I’m not too sure what Jason’s father was trying to do here. Was he actually trying to teach his son ‘how to drink properly’ or was he attempting to make sure that Jason was going to turn out to be a ‘real man’ who could have a drink with the boys when the need arose? Whichever it was the young man was having huge problems trying to work out what was wrong with him because alcohol was not a part of his life at this time … once again, all he wanted from me was an affirmation that a grown man could choose not to drink and still function socially.

There are basically three options that a young person (or anyone for that matter) has when it comes to alcohol. They can choose to drink to excess, drink as responsibly as they are able (acknowledging that there may be a slip-up here and there!) or they can choose not to drink at all. All are valid choices (with varying degrees of risk) but all too often parents will make huge statements like “everyone drinks” or “they’ll all drink at some time or another”, or an even bigger cop-out – “they’re just doing what we did!” that are just plain ridiculous! It needs to be said that these outrageous statements are usually made to justify bad parenting – they don’t really have the time or energy to fight with their teen about rules and boundaries around alcohol, so these types of throwaway lines justify that there wasn’t any point to trying to stop them drinking anyway. In actual fact, not everyone drinks, they won’t all do it at some time or another and I don’t know about you but I certainly didn’t take part in some of the riskier alcohol-related behaviour that we know is now occurring (albeit amongst a small number of young people)!

Your child learns so much about drinking from you. If you have a brown paper bag with a couple of bottles in it under your arm every time you go out to socialize with friends, you’re sending a very strong message to your children about the role alcohol plays in socializing. Is there anything wrong with that? Of course not, you’re an adult and can do what you want. It’s just important to discuss this with your teen. It’s also vital to discuss the three options for drinking – ensuring that you highlight that ‘not drinking’ is a perfectly valid option. As I always say, if you have a strange relative like me who doesn’t drink, wheel them out occasionally and talk about them and their decisions around drinking with your teens – they need to know that adults can have a good time without alcohol and that if they choose not to drink they will not be a social outcast. It’s the least a parent can do for their child that has made this tough decision.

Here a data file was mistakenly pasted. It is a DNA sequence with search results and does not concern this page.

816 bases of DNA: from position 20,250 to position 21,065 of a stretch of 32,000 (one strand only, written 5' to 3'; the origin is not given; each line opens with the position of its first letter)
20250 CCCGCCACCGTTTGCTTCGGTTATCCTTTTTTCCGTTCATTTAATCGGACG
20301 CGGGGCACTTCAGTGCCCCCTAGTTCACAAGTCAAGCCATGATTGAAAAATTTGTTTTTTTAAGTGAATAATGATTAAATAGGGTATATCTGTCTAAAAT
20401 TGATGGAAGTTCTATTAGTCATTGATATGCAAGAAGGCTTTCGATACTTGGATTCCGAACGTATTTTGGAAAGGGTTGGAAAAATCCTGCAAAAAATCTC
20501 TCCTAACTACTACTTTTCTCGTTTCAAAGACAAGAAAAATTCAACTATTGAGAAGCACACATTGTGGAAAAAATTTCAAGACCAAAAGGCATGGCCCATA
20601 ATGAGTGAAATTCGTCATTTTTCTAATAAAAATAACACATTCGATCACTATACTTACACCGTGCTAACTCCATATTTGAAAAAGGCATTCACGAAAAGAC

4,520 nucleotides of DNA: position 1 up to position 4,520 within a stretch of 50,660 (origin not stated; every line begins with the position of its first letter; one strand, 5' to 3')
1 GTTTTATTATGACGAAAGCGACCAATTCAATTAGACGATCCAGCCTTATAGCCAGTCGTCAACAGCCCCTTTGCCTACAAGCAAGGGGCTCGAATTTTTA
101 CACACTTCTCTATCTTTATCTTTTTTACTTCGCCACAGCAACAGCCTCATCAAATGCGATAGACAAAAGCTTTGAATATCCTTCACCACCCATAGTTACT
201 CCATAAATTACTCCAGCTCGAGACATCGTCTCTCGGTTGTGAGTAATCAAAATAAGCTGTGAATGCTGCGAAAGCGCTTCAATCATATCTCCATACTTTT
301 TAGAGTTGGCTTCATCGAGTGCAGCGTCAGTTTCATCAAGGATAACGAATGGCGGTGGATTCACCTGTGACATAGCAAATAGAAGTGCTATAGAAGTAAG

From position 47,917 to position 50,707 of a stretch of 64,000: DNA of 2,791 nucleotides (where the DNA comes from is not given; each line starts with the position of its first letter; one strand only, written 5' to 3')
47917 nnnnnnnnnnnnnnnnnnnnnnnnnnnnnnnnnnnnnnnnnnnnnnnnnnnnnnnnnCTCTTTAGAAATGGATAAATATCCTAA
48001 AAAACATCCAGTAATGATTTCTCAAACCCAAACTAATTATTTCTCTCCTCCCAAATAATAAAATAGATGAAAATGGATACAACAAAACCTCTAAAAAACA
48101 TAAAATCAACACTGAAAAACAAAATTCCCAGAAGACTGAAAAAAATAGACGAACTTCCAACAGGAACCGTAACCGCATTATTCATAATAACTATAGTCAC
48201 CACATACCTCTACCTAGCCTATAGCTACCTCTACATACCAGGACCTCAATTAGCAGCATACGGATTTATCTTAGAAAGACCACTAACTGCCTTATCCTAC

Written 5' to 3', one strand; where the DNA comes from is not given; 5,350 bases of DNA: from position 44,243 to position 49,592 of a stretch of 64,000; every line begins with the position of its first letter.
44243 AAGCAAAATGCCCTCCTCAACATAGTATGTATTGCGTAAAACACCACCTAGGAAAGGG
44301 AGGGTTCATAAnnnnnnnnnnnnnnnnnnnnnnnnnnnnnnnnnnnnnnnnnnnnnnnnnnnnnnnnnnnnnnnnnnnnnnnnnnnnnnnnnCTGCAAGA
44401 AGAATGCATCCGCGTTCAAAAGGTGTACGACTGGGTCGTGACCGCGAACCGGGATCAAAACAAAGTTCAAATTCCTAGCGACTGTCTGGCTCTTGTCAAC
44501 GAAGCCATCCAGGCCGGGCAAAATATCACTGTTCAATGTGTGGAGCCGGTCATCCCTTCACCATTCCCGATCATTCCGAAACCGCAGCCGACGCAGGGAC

Published: September 2013

1 thought on “Supporting your child in their decision not to drink alcohol”

  1. Thank you for this article Paul. I enjoyed reading it. Alcohol has become such a normalised part of society, that if you don't drink you are somehow strange or there is the idea that you can't have fun without it. And sadly, many don't know how to have fun without it. I think it is amazing for these young people that you refer to in your article to be making the choice not to drink and this really needs to be encouraged. Recently, I went to a party, actually it was a masquerade ball, with 300 people. We all had the most amazing time, in fact it was THE best party I have ever been to…and not a drop of alcohol was in sight! We had an absolute ball! And the children that were there got to see and experience this…adults having so much fun, dancing, singing, etc with out any need for alcohol. Pretty cool I think.